High above a lush vineyard, the morning sky brims with creatures of flight: an eagle, a large bumblebee, a pigeon that forgot how to land. These were just some of the sights Airbus Balloon Rides' owner Andy Richardson imagined would greet his future down-gazing passengers. He first fell in love with the roar of a hot air balloon's flame just before entering the second grade, and that passion has driven his dreams ever since. Ten years after buying his first balloon at age 14, Andy now commands a fleet of rainbow-colored balloons that come in standard and specialty shapes. These colorful vessels set the elevated stage for individual flights and tethered rides helmed by Andy and his talented team. Flights lift off at sunrise, in the afternoon, and at sunset, when the low sun paints an orange-red glow over water, fields, and reindeer still stuck on rooftops.
Back on land, Airbus Balloon Rides also educates visitors on hot air balloon creation inside their balloon factory, which welcomes tours. At the end of each tour, the guides lead guests in a champagne or mimosa toast with accompanying hors d'oeuvres, celebrating their skyfaring adventures together.
Paradise Rental Boats carefully curates fleets of Yamaha, Bayliner, and Sun Tracker boats, so that sun-kissed riders can jet across the sparkling waters of Indiana’s Lake Monroe and Georgia’s Lake Lanier and Lake Allatoona at their leisure. The company's vessels range from party barges and yachts—which hold groups of up to 26—to the smaller, two-person WaveRunner, whose highly responsive steering suits drivers trying to chase down and catch their fish dinner. Onboard radios and CD players let mariners groove to their favorite tunes, and the company also rents optional accessories for water sports, such as wakeboards, water skis, and artificial bait for licensed fishermen.
Named one of the 50 Reasons to Love Bloomington by Bloom magazine and one of the nation's top 25 science centers by Parents magazine, WonderLab Museum of Science, Health & Technology invites visitors of all ages to discover how exhilarating science can be. Between a two-story interior and an outdoor WonderGarden, the museum flaunts more than 50 hands-on science activities. A range of exhibits bring youngsters face-to-face with scientific principles in such attractions as the two-story Grapevine Climber climbing maze, the Bubble-Airium’s cloudball machine, and Water Works' ball launcher. Over in the Fitzgerald Hall of Natural Science, live amphibians and insects crawl around settings that mimic their natural habitats. For children aged 6 and younger, the George & Evelyn Brabson Discovery Garden grants youthful scientific inquiry through live animal displays, the Magnet Wall, and a tree house.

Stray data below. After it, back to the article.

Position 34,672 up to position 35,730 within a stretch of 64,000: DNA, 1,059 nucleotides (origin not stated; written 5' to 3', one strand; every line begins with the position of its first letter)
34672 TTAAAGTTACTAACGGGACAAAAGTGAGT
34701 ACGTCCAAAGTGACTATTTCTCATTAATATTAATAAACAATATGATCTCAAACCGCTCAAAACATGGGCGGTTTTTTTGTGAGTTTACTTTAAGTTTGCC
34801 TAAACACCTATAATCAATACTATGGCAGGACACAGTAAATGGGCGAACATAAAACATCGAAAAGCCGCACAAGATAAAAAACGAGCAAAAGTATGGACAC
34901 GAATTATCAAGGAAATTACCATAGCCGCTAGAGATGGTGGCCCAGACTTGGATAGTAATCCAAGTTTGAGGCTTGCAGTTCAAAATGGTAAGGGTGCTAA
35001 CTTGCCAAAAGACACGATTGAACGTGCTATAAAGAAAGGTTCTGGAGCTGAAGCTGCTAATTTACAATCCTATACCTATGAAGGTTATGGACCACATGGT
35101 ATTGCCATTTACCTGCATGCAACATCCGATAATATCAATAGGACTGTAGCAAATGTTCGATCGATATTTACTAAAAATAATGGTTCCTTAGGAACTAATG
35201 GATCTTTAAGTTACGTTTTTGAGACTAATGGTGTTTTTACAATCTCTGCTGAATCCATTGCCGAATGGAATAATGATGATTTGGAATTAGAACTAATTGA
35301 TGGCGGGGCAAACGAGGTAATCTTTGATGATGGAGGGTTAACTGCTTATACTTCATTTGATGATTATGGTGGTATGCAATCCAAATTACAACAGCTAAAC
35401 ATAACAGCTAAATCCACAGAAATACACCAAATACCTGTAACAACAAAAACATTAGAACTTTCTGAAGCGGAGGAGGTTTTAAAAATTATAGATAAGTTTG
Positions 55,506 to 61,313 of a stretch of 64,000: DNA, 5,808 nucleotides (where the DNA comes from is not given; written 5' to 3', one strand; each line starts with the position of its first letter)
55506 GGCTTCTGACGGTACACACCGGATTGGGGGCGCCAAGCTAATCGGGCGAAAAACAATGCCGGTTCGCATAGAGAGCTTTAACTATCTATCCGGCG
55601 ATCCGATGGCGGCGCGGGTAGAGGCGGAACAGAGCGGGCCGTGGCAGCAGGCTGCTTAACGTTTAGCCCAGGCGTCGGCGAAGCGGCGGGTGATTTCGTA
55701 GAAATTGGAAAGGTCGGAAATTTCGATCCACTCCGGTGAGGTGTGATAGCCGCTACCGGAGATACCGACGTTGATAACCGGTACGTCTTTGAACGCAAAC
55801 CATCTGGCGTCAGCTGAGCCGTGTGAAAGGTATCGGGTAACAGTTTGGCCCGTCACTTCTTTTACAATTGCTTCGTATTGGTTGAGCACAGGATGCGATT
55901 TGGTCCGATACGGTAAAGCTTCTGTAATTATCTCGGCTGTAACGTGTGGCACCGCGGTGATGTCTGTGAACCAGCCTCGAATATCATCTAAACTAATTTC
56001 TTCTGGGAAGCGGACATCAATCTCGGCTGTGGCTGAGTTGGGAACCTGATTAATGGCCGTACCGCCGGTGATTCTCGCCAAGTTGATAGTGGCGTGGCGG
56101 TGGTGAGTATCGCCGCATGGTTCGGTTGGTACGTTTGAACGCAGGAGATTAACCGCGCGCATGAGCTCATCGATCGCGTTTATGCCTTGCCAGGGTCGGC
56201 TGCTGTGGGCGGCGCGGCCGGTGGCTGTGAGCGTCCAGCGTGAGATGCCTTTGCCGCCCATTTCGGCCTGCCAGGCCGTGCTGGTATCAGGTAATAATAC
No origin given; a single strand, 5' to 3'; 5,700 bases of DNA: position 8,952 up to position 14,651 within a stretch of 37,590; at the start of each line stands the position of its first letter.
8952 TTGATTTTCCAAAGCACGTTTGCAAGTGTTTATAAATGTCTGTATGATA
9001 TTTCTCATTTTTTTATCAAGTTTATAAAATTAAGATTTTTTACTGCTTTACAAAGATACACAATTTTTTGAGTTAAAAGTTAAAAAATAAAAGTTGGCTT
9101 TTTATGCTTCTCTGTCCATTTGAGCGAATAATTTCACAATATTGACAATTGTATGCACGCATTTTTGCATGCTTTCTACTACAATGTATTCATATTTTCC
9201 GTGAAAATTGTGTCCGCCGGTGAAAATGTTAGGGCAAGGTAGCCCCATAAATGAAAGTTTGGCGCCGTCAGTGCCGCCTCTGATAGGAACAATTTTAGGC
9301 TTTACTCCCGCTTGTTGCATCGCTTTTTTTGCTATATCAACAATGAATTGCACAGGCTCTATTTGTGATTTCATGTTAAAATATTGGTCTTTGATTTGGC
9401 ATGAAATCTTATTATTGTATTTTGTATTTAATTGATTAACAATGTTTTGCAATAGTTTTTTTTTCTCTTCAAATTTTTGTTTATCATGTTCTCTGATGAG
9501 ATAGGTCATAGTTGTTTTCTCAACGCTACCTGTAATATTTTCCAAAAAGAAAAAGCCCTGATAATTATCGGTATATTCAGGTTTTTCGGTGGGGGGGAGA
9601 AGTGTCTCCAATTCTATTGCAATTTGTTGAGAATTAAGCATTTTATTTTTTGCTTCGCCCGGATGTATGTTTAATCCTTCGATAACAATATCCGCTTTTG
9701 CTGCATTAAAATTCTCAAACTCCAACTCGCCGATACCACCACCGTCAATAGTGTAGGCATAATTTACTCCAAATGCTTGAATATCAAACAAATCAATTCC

The museum also hosts regular special events.
The artists at Wine and Canvas awaken their students’ inner Rembrandts and Van Goghs with classes that pair a featured painting with specialty cocktails and wines. The mobile studio’s monthly calendar includes themed classes in which instructors expound on the nuances of painting Parisian street lamps, Japanese flowers, or Venetian cityscapes. The master painters—many of them local artists—provide step-by-step instructions while students mimic each stroke and periodically dip their brushes into glasses filled with crimson cabernet. Each of the studio’s various drink-friendly venues boasts a specialty libation selected to incite creativity or conversations with fellow painters. When the artistic frenzy concludes, students return home with a finished masterpiece large enough to conceal any wall safe or mirror portal.
Tony Jacobs, the head instructor at Spear Tip Tactics, doesn’t sweat under pressure, and he doesn’t want his students to either. Using his advanced and diverse training across disciplines such as fighting, surviving, numerous weapons, tactical driving, rotary insertion and extractions, and active shooter/terrorist, he leads courses that could one day save a student’s life. Courses range from survival skills such as water purification, fire-building, and trapping and snares to hand-to-hand combat, knife use and knife fighting, and tactical tracking.
Unlike a typical 5K or even a marathon, no one person completes an entire Athena Relay Race. Instead, the race is broken up into legs, which can range from 2.5-9 miles or more. Teams determine their own pace, and can start earlier or later in the day according to how fast they can move. It's up to the team to motivate each other throughout the course, which makes the relay race a perfect way to bond with friends and family, or show up childhood enemies.